We did the Rongai route recently, but decided to take 8 days for it without any acclimatisation before. Our calculation was as follows: On other trips (Nepal, Bolivia) peaks of 6000m had been possible on day 10 of the trip, which is very much in line with the “professional” approach of climbing Mt. K. after an acclimatisation tour (Mt. Kenya or Mt. Meru) resulting in at least 8 days on a mountain all together too. Climbing in 5 days without acclimatisation is obviously possible for some people, but definitely not for everybody – and there is no way of making a reliable individual prediction! Consequently we compromised on the (unusual) duration of 8 days. In the hindsight I must say: This is probably the most comfortable way of climbing Mt. Kilimjaro.

And here is where our own experience is in contradiction with what has been written in this thread above:
(1) A 5 night Rongai route tour can not include a rest/acclimatisation day at Mawenzi Tarn unless you have at least one extremely and unreasonably long day on your itinerary. Only when you do Rongai straight (i.e. not via Mawenzi Tarn, but directly from the first to the second to the third cave and on to School Hut) it is possible to do this route in 5 days, provided you are well acclimatised already.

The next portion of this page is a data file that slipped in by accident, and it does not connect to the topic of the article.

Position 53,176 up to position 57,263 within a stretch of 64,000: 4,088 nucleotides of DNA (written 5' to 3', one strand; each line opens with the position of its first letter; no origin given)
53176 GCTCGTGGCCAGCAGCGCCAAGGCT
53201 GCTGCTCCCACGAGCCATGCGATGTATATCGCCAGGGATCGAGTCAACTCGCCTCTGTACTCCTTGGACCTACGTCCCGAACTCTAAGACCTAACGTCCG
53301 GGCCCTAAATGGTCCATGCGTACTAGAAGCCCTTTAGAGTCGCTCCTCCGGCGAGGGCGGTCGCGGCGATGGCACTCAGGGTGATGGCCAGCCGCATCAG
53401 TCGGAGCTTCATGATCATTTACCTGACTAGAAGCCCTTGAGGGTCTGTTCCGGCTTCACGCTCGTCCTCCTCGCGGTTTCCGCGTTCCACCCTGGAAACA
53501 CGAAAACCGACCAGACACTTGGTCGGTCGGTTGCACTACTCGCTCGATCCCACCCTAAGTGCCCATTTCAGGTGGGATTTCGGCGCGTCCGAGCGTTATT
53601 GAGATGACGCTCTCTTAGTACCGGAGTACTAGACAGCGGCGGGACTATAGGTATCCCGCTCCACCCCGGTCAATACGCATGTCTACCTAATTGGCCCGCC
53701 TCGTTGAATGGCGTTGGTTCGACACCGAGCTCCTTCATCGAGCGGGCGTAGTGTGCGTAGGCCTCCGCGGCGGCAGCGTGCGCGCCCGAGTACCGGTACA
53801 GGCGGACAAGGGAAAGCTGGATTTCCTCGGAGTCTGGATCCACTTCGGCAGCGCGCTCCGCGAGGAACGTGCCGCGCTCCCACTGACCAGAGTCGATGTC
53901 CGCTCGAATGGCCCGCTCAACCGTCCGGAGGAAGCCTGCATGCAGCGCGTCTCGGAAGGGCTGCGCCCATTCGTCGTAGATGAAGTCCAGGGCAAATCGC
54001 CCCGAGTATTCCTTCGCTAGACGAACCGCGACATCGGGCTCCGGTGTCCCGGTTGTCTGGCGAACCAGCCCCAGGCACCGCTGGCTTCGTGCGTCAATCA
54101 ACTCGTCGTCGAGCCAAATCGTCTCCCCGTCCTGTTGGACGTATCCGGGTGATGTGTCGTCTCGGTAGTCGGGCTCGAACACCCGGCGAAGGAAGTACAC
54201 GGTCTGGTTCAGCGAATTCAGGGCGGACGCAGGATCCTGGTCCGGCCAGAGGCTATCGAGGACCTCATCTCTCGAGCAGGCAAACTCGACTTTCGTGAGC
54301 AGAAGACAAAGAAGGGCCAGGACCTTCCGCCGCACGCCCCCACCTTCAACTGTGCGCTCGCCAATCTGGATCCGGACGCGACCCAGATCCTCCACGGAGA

(2) A very early start - we were on the route at 23:45 already - at Kibo or School hut (the eastern ascend) is not necessarily a disadvantage. Of course it is cold at night, but you should be prepared for this. Many people do not sleep well at an altitude above 4500m anyway and if you go to bed very early you can still have a good rest before the summit day even with an early start. Having 5-6 hours for the climb up the rim you can really celebrate the art of “pole-pole” which definitely increases your chances to succeed. Starting altitude at various routes to the summit is approximately the same on the last day and this means that a longer route results in a slower ascent, which can be a significant advantage at this altitude. Taking pictures is not an argument as you always return along more or less the same route – unless you spend a night at the crater.